Tuesday, August 30, 2005

L is for Leprosy

One of the problems that divorced people face is the attitude of our culture towards divorce. Divorced people are seen as being unethical people who care more about their social and sex lives than about their vows and offspring. They are excluded from groups and shunned in gatherings – almost as if they had leprosy. Men get the worst of it, because they are assumed to be at fault. They hear obnoxious comments about ‘having a middle age crisis’ and ‘thinking with their little head’ even by those who should know better. When men complain that they are getting shafted in the divorce and post-divorce actions, people argue that ‘that is the price you pay’, or that ‘you should have thought about that before you had children’. Add to that the condemnation of the church – the Catholic Church, for instance, is more forgiving of murderers than of divorced people – just confess and repent, and you can be forgiven and receive the sacraments, but if your ex-spouse is still alive, you can’t be forgiven for divorce. (See, not only the state treats murderers better than divorced men.)

Well I have two news flashes for the world:
1) Most men don’t file for divorce – Women file for divorce twice as often as men.
2) Divorced men aren’t suffering from a middle age crisis – women in their 40s are filing for 66% of the divorces, and infidelity is not usually a reason for the divorce.

I don’t feel that divorce itself is evil. If you follow the teachings of the church closely, (and most people have some sort of faith) you will probably NOT be intimate with, or cohabit with your spouse prior to marriage, and this leads to many persons who are just incompatible being married - they just don't know their spouse. On the other hand, cohabitation won’t do you any good if you aren’t very willing to leave in search of a better partner, and once people are living together, they often feel that they must marry to justify their flaunting of convention. Once married, they may realize that they have made a huge mistake – which marrying the wrong person is. Sometimes they struggle with their marriage to this wrong person for years and years, sliding farther into despair as they go along, with the pressure of community, church, and state on them to keep trying to ‘make it work’ and ‘stay for the children’. So our culture pushes people into marriage who shouldn’t be there, tries to keep them there, no matter how awful it is, and then condemns them when they divorce.

What about the children though? Those innocent victims of divorce whose lives are torn apart? Shouldn’t people stay together ‘for the children’ if they have had some? I say no. Although our culture often seems to believe that marriage is about children, it is not. Children are an important responsibility that comes out of a marriage, but fundamentally, a marriage is a union between two people who love each other. If that love dies, and cannot be rekindled, staying in that marriage is a little piece of hell, like being nailed into a coffin with the corpse of someone you once loved, except that the corpse isn’t a quiet cohabitant, no it keeps grabbing you, or, most likely, abusing you in a variety of ways. Forcing someone to remain in a situation like that is a crime, and leads to hatred – and a household full of hatred is not a good place to raise children. Far better, after making a reasonable effort to save the marriage, to split and remain as amicable as possible, then to stay and create a living hell on earth.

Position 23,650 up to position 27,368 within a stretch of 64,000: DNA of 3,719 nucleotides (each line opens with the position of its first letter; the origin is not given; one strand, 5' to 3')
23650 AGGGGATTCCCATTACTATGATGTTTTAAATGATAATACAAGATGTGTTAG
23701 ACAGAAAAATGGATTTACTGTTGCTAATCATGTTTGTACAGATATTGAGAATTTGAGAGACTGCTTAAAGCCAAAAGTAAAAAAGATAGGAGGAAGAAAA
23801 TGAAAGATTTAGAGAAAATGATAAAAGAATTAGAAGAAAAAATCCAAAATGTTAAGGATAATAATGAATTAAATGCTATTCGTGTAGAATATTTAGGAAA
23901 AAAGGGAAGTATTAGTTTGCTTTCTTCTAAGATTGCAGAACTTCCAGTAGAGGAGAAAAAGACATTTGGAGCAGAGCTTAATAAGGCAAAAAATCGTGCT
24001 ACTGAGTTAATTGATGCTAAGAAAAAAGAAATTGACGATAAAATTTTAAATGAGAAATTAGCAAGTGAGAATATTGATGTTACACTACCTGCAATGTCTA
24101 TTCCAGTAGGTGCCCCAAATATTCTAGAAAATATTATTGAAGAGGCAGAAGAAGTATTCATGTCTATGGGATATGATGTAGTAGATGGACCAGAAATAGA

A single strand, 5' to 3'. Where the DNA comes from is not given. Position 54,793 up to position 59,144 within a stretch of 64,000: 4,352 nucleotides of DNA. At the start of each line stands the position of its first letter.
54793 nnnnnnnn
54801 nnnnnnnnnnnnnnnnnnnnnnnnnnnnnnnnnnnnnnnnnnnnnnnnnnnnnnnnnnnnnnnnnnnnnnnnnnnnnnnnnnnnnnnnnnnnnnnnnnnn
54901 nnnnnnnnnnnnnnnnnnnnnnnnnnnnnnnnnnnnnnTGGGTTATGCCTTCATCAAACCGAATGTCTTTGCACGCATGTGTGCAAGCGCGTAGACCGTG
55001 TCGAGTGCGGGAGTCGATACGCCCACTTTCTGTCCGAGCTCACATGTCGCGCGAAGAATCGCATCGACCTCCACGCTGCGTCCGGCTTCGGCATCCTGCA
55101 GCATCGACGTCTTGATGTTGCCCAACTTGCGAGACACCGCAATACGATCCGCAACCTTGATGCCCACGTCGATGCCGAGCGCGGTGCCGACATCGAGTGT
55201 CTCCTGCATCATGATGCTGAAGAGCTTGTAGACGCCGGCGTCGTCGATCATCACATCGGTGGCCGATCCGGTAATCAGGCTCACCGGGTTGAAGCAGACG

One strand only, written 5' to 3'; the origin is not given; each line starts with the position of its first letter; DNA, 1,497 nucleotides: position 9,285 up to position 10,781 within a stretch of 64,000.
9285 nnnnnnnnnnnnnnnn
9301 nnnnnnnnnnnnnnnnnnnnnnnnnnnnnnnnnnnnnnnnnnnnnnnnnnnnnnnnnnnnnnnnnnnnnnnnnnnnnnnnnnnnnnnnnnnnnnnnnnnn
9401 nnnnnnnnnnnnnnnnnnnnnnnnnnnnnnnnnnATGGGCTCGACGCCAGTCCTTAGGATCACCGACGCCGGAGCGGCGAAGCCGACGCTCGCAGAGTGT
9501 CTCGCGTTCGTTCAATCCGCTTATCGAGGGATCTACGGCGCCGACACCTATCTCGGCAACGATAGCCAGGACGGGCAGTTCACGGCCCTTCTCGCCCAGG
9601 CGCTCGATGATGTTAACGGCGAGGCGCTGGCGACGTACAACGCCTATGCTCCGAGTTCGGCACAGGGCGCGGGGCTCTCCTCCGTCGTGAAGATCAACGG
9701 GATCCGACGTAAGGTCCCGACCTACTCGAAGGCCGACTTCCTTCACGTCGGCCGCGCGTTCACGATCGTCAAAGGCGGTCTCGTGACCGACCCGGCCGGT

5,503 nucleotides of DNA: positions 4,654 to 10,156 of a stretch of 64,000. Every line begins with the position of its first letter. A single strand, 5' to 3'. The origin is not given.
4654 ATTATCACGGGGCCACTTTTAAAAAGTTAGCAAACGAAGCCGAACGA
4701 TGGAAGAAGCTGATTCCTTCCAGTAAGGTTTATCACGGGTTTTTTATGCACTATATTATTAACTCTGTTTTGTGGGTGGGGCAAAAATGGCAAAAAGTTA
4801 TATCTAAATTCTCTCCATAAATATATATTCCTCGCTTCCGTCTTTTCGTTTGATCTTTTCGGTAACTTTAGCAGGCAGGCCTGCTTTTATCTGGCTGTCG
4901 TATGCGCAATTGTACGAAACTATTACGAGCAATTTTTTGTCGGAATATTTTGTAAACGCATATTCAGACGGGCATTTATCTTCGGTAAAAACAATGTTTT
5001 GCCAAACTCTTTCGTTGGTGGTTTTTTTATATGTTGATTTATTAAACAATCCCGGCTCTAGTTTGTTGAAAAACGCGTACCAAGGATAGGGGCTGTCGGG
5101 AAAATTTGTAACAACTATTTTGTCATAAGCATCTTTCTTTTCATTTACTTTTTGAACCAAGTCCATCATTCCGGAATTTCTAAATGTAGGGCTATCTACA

So, people, get it through your heads; sometimes divorce is the best solution possible, men don’t just abandon marriages for the next cute thing that comes along, and the statistics show that if anything, middle-aged men are just stable as their younger counterparts, and possibly more stable. It’s time our culture learned that divorced people aren’t incurably evil. It’s time to stop treating them like lepers.


1 comment:

Anonymous said...

I would suggest that it is difficult to "know your spouse" in any case. Premarital cohabitating is an option to "try her out" before commiting - but that has even lead some men to state, "things changes immediately after we got married"...go figure.

Why is it that woman take it as their number one job to be the moral and social architect for the man and the relationship?
Wasnt there something in the man's personality that attracted the female in the first place? Or was it his "potential" (i.e. money making ability)?